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Current Projects

Current research projects at SIHER include: the National Center for Postsecondary Improvement, a research collaborative addressing contemporary issues in higher education; the Bridge Project, a study of K-16 transitions and postsecondary success; Assessing Student Learning and Accounting for Student Achievement, a five-year study of accountability and assessment in higher education; and Academic Collaboration in Public Higher Education, an organizational analysis of exemplary initiatives.

National Center for Postsecondary Improvement (NCPI)

From 1996-2004 SIHER served as headquarters for NCPI. NCPI's research addresses concerns of policymakers and institutional leaders, such as studying student transitions from high school to college and from college to work; developing data sets and instrumentation to examine student outcomes and assessment; and analyzing planning and restructuring activities. Through research and dissemination, NCPI offers its constituentsópolicymakers, employers, faculty, students, and administratorsódata analysis, recommendations, and tools so they can better adapt to, and even thrive in, a rapidly changing environment.

K-16 Projects

A second major SIHER activity is the K-16 Projects, led by Mike Kirst. The primary project, The Bridge Project, is funded by the Pew Charitable Trusts with additional support from the U.S. Department of Education through NCPI. An overarching aim is to enhance secondary student preparation for higher education and to better align higher education admissions and placement standards with K-12 curriculum. The project analyzes disjunctures between K-12 and postsecondary education concepts and practices and recommends changes. Another project, Standards for Success , analyzes the relationship between state K-12 standards/assessments and university admissions. Sponsored by The Pew Charitable Trusts and with contributions from the Association of American Universities, the project is developing a national clearinghouse of state educational standards while working with universities to articulate desired skills. SIHER's K-16 projects also include a community college research project, and collaborations with the National Conference of State Legislatures, the Education Commission of the States, the Education Trust and the California Master Plan Committee.

Assesing Student Learning and Accounting for Student Achievement
Led by Richard Shavelson, this five-year project evaluates assessments of student learning and alternative accountability systems through case study research. Findings will be used to recommend principles for measuring student learning and redesigning systems to improve teaching and learning.

Academic Collaboration in Public Higher Education
Led by Patricia Gumport, these multi-year projects examine initiatives to establish collaborative courses and programs across campuses within public university systems. Using case study methods, the project identifies the resources, structural arrangements and governance practices that support faculty collaboration as well as the strategies used by faculty and campus leaders to overcome obstacles and minimize the attendant risks. The research is funded by the Ford Foundation and the Carnegie Corporation of New York.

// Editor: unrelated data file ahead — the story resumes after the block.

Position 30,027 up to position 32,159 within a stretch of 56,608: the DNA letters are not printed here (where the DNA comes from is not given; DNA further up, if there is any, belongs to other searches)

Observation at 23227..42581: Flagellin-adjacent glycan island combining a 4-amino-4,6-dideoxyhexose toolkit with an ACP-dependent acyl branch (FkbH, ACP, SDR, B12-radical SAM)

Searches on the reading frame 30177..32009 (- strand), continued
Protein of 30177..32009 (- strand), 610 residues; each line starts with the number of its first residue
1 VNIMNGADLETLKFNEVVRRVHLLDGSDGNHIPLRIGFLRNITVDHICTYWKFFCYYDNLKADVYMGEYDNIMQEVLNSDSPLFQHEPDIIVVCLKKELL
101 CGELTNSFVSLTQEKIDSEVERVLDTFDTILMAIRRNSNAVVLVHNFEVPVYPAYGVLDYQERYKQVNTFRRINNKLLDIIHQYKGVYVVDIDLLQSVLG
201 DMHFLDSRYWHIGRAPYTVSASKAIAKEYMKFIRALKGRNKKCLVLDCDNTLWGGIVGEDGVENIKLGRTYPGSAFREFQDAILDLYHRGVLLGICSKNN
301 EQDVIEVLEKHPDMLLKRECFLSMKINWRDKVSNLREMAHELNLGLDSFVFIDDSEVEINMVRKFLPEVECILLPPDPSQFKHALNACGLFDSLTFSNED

Efficiency in Community Colleges
Funded by the William and Flora Hewlett Foundation, Gumport and Fong are developing a research agenda on strategies for improving efficiency in community colleges.

The Effects of Racial Diversity on Critical Thinking Among College Students
This study seeks to test the hypothesis that racial diversity in small group discussions among college students enhances their critical thinking. Anthony Lising Antonio and Kenji Hakuta are the Co-Principal Investigators. See Effects of Racial Diversity on Complex Thinking in College Students. Antonio and colleagues examine empirical evidence on educational benefits of diverse learning environments.

The Role of Friendship Groups and Networks in Student Development
A longitudinal study of college students, this research examines the friendship group and its impact on students. As opposed to college peer group studies that view the entire campus population as a peer group, this research breaks new ground by focusing on the interpersonal environment consisting of best friends and examines students’ development of cultural awareness, commitment to racial understanding, self-concept, and educational aspirations. The study is placed in the context of a multicultural campus and addresses the impact of racial diversity within friendship groups. This project is led by Anthony Lising Antonio.

Stanford University School of Education Doctoral program in Higher Education

As part of the School of Education's Social Sciences, Policy, and Educational Practice (SSPEP) program, the doctoral program in Higher Education is designed for students who plan to pursue careers as faculty members, university or college administrators, public policy analysts, or researchers in higher education institutions and other related organizations.

For more information download a copy of the Doctoral Program in Higher Education brochure and a list of recommended Higher Education courses for the 2006-07 school year.

For more information regarding the Doctoral program in Higher Education at Stanford University contact Patricia Gumport or Anthony Antonio.

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